Settlement (CRS). However, w.e.f. July 2, 2001, SEBI mandated CRS
in all large cap companies (mostly forming part of BSE- 200 Index
and the scrips having a facility of deferral of the trading
positions) on T+5 basis. Further, w.e.f., December 31, 2001,
trading and settlement in all listed securities have been mandated
under CRS on T+5 basis and Weekly or Account period settlement has
been discontinued. With effect from April 1, 2002, trades are
settled on T+3 basis as against T+5 earlier.
is the pay-in and pay-out schedule for scrips under CRS on T+3?
transactions in the scrips in CRS are settled on T+3 basis, i.e.,
both pay- in and pay- out of monies and securities for
transactions on T day takes place on the same day, i.e., on T+3.
With this, Indian exchanges have achieved settlements on Delivery
v/s Payment (DvP) basis at the Exchange-member level.
we need Rolling Settlements?
the Rolling Settlements have been accepted as the best method of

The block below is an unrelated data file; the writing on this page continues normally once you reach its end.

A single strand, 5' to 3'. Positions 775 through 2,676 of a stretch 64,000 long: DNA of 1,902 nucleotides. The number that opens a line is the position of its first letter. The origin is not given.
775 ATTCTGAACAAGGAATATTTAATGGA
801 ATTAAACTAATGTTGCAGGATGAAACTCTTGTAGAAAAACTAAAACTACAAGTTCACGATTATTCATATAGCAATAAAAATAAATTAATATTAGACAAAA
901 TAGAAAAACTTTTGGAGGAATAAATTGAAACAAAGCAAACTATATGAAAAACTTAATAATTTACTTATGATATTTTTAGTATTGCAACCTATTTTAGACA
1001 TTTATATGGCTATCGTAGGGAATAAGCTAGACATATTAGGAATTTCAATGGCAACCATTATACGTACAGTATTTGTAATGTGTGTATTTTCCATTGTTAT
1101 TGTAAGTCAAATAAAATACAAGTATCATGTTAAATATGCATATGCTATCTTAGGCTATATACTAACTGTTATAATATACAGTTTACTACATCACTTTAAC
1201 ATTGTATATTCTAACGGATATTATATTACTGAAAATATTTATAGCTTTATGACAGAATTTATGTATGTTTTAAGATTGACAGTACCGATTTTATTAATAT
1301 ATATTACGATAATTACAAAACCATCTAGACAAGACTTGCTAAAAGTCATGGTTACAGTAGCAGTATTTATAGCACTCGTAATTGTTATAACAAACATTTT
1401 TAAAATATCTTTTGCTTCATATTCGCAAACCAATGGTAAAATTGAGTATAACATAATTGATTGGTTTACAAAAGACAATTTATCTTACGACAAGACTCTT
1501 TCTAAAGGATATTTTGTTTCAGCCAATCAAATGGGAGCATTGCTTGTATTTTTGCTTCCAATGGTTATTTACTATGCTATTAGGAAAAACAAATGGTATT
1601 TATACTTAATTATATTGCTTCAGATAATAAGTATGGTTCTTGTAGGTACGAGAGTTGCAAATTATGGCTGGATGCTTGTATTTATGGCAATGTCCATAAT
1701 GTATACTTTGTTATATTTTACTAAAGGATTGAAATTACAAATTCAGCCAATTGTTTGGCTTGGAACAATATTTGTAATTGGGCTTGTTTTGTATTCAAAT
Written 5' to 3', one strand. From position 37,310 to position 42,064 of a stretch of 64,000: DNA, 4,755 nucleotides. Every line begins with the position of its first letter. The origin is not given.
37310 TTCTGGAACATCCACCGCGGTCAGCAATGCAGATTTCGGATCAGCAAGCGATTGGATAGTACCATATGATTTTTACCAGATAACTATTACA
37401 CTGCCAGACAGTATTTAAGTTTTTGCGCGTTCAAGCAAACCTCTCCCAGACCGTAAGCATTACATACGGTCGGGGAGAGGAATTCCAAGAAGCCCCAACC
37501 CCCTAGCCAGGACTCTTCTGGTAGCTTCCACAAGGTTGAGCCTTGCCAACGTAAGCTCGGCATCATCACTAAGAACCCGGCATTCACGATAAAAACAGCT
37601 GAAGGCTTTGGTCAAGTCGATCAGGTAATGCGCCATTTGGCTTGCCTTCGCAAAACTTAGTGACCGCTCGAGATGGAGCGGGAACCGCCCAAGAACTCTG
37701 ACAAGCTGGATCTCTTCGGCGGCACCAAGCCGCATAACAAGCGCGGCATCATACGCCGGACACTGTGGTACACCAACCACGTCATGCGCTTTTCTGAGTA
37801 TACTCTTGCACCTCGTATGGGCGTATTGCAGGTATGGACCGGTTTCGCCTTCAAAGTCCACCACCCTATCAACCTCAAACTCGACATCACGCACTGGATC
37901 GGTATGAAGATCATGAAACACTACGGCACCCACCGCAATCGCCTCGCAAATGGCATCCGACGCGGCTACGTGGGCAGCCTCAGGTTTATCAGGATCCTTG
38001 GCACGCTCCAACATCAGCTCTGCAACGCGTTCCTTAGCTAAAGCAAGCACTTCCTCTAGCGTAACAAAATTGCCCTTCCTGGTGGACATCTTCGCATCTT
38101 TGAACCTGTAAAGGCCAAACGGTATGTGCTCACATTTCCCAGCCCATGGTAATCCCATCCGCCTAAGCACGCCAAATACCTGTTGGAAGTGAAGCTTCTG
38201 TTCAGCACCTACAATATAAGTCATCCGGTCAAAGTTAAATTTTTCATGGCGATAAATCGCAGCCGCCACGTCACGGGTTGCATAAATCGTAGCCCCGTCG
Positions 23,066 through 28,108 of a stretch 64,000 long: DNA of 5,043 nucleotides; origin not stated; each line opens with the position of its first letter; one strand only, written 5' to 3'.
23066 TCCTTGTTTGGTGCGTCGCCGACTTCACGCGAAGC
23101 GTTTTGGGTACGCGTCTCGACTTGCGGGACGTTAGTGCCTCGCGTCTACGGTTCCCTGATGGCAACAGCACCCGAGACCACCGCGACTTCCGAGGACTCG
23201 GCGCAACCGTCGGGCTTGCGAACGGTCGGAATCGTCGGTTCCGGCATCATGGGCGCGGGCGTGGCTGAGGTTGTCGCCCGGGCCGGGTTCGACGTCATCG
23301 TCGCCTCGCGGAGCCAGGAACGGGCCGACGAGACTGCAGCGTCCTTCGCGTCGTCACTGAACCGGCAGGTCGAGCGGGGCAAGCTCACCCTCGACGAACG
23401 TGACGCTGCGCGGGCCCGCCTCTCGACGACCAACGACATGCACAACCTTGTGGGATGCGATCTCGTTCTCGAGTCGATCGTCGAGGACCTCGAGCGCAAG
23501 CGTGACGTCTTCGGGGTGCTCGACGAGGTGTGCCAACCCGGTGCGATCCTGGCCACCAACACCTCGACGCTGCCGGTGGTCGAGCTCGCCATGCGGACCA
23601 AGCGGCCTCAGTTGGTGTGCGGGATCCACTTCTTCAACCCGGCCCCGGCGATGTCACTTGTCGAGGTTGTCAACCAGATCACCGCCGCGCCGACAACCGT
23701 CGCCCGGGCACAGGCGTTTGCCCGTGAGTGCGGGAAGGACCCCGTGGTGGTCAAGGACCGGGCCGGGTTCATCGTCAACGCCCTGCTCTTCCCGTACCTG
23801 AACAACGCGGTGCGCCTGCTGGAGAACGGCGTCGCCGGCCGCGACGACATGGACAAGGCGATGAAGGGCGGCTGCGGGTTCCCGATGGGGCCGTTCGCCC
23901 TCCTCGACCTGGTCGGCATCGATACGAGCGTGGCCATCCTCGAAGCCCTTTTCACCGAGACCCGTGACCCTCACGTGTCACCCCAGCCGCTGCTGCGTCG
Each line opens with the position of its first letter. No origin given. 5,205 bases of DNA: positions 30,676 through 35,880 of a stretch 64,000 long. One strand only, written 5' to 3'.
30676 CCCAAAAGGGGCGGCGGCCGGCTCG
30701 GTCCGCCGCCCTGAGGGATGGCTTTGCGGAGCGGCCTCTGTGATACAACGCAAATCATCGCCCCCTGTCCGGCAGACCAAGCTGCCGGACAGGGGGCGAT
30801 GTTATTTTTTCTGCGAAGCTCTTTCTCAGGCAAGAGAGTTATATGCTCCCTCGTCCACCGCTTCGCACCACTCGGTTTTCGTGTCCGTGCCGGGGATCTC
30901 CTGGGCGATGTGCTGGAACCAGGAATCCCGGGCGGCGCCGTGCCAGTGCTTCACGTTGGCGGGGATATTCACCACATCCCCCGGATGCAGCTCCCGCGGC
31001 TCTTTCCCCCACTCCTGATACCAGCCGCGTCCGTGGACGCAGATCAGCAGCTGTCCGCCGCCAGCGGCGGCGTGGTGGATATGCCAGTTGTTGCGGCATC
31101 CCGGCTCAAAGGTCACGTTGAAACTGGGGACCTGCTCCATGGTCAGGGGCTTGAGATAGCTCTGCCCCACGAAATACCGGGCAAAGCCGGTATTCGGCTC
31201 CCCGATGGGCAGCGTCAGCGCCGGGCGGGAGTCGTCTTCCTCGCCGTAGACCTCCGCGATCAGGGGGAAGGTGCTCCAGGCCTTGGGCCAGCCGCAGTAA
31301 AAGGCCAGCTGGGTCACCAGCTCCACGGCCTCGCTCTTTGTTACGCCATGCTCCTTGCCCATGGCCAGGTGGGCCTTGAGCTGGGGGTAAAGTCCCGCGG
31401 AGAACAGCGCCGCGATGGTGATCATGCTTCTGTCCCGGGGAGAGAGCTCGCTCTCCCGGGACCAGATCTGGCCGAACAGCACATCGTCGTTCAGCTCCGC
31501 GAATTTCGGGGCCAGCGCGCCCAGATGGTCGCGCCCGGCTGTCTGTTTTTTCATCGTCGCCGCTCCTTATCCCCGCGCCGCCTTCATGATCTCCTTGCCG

settling trades. G 30 way back in 1989 had recommended that
settlement of trades at Stock Exchanges should take place on T+5
on Rolling Settlement basis and subsequently the same should be
done on T+3 basis. Therefore, Rolling Settlements in any capital
markets represent the best international practice.
do you mean by T+5, or T + 3…. What is 3 or 5?
Rolling Settlements, 3 or 5 denotes after how many trading days
the trades done on T day will be settled by payment of monies and
delivery of securities.
are the advantages of Rolling Settlements compared to weekly
in the Rolling Settlements, the trades are settled earlier than in
account period settlement, the settlement risk is lower. The
reason for this could be that in weekly settlements, the
cumulative position built up over various days was consolidated,
netted and settled on a single day. This resulted in higher
deliveries to be settled for the trades done during the week.
Since in Rolling Settlements, trades on a particular day are
settled separately from the trades done on any other days, the
settlement risk is considerably reduced. Moreover, the sellers and
buyers get the monies and securities for their sale and purchase
transactions, respectively earlier than in Account Period
settlements. This also achieves international best practice for